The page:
Space Shuttle and ISS Astronaut, Peggy Whitson
Space Shuttle and ISS Astronaut, Peggy Whitson from 'Above and Beyond: NASA’s Journey to Tomorrow' onstage during the Discovery Channel portion of the Discovery Communications Winter TCA Event 2018 at the Langham Hotel on January 12, 2018Amanda Edwards/Getty Images for Discovery

NASA astronaut Peggy Whitson has spent the highest amount of time among all the astronauts in the United States. She has spent 665 days in space — the longest time spent by a female astronaut from any country.

In a recent interaction with Business Insider, Whitson brought up the poopy affair in the International Space Station (ISS). She revealed that she regularly had to pack poop with her hand.

While describing her journey in the space station as "incredibly satisfying and gratifying" she did not forget to mention one particular aspect of living in space — the toilet.

Speaking of her experience, Whitson said, "The space station is not really a hotel yet. I would call it a camping trip."

The toilet on the International Space Station is far better than the Maximum Absorbency Garment diapers used by the astronauts sometimes on missions like the Apollo moon trips. But the Russian-made toilet that costs $19,000 also has a lot of loopholes, which makes their lives a little difficult when it comes to pooping.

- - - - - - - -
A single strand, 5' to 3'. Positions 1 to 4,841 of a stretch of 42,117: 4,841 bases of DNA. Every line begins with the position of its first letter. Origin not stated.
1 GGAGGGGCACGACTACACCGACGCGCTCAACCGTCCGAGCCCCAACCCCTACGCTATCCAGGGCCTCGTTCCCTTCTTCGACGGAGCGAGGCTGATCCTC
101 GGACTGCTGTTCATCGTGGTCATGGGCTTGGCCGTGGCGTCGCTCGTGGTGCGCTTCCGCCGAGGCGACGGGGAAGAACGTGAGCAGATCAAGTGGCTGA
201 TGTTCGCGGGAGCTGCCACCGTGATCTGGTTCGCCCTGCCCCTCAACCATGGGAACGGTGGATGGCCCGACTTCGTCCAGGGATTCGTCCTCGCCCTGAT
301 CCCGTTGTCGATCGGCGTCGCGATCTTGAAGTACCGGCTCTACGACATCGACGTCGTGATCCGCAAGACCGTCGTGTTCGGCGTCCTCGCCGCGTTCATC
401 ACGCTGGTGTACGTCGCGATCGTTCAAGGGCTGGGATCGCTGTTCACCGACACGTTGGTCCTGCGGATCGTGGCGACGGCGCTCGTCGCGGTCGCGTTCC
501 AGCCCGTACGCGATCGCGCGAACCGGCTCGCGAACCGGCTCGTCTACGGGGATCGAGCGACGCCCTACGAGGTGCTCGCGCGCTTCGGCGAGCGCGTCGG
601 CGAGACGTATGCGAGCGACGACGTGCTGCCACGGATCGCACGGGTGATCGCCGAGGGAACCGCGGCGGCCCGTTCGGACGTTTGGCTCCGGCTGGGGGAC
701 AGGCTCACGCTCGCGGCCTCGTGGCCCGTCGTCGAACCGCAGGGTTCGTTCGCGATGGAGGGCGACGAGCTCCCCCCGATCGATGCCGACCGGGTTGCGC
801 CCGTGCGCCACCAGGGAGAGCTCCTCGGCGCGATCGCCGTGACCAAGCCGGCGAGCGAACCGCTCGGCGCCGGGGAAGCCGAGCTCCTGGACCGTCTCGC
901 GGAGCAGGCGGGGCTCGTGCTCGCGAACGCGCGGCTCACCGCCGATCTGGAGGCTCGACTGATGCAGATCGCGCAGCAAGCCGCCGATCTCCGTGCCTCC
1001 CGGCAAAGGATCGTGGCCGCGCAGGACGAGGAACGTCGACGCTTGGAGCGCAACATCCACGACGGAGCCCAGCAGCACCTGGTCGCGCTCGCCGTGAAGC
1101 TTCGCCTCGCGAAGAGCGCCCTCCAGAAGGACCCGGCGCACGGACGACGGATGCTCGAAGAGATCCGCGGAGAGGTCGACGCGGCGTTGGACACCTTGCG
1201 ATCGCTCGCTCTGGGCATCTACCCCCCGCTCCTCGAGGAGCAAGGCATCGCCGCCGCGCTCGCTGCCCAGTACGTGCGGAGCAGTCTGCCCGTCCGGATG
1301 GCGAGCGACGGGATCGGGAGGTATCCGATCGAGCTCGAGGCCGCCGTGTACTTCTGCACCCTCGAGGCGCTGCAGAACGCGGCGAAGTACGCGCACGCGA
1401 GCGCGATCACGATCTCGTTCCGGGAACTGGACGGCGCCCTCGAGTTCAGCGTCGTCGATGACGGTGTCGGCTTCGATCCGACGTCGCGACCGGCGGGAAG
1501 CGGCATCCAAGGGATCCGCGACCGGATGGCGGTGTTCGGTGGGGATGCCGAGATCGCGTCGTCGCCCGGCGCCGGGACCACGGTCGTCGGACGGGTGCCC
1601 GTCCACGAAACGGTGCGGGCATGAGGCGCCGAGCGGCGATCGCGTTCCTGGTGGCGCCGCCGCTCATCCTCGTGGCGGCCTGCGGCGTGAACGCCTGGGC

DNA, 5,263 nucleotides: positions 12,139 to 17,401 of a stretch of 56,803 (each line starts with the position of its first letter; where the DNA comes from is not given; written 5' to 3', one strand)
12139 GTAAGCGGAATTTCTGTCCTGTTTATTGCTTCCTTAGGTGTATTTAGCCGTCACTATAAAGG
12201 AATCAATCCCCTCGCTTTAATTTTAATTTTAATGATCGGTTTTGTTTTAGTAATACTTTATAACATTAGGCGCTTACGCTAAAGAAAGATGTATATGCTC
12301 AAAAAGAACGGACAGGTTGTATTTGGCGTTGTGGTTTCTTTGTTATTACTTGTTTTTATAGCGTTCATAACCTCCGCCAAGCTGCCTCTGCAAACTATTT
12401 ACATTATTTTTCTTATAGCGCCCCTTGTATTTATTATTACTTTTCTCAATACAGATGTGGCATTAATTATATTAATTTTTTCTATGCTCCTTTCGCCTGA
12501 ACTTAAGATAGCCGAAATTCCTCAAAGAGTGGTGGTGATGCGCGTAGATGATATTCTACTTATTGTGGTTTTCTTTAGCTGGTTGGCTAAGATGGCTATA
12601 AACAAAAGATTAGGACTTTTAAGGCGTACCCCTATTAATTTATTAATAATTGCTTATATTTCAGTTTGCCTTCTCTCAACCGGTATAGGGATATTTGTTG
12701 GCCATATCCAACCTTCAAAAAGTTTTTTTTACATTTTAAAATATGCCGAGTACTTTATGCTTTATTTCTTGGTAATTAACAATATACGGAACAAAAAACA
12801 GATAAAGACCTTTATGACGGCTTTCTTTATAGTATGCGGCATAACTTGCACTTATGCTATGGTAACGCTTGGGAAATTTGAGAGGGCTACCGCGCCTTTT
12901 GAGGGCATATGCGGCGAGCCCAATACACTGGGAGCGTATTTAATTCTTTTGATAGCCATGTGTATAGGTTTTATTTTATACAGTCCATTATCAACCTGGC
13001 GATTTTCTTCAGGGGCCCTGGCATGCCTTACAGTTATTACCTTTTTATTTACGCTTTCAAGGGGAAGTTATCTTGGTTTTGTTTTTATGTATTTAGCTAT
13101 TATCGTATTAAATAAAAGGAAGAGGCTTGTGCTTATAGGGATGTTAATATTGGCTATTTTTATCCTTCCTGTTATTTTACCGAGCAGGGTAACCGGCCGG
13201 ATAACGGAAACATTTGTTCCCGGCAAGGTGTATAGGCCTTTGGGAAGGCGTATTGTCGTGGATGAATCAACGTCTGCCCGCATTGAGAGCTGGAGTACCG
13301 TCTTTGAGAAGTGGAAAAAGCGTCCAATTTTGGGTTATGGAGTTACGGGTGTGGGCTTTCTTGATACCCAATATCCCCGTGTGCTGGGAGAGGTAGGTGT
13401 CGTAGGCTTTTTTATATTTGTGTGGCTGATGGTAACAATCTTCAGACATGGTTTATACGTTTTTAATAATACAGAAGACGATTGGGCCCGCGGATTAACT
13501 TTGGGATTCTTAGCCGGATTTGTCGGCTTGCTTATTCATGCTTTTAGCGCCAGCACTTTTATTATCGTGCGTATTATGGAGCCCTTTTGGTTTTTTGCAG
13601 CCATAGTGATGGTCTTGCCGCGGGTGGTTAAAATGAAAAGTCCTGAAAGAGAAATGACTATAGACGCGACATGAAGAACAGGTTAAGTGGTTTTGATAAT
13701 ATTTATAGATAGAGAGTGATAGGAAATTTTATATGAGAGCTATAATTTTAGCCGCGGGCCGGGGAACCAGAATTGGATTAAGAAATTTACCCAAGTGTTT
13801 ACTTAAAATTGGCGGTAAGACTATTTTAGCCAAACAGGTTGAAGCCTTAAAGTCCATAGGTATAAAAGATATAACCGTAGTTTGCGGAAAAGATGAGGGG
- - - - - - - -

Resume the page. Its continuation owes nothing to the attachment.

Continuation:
According to Whitson, "urinating's relatively easy," because the urine gets recycled to become drinking water again for the use of the astronauts.

"Number two... is more challenging because you're trying to hit a pretty small target," she further said.

How does the space toilet work?

The residents of the ISS have to poop into a plate-sized hole on top of a can, use the vacuum to get the turd sucked and sealed in a plastic bag. And, once it gets full, the excrement gets blasted off towards Earth's atmosphere on a cargo ship on space trash day.

"We send 'em [the excrements] on a trajectory that will purposely burn up," Whitson described.

Also, the worst thing is the toilet malfunctions. When it happens, the astronauts have to literally catch the floating poop by wearing rubber gloves.

After it starts getting full, you have to put a rubber glove on and pack it down.

Whitson recently appeared on the finale episode of National Geographic's 'One Strange Rock' where she talked about her journey into space.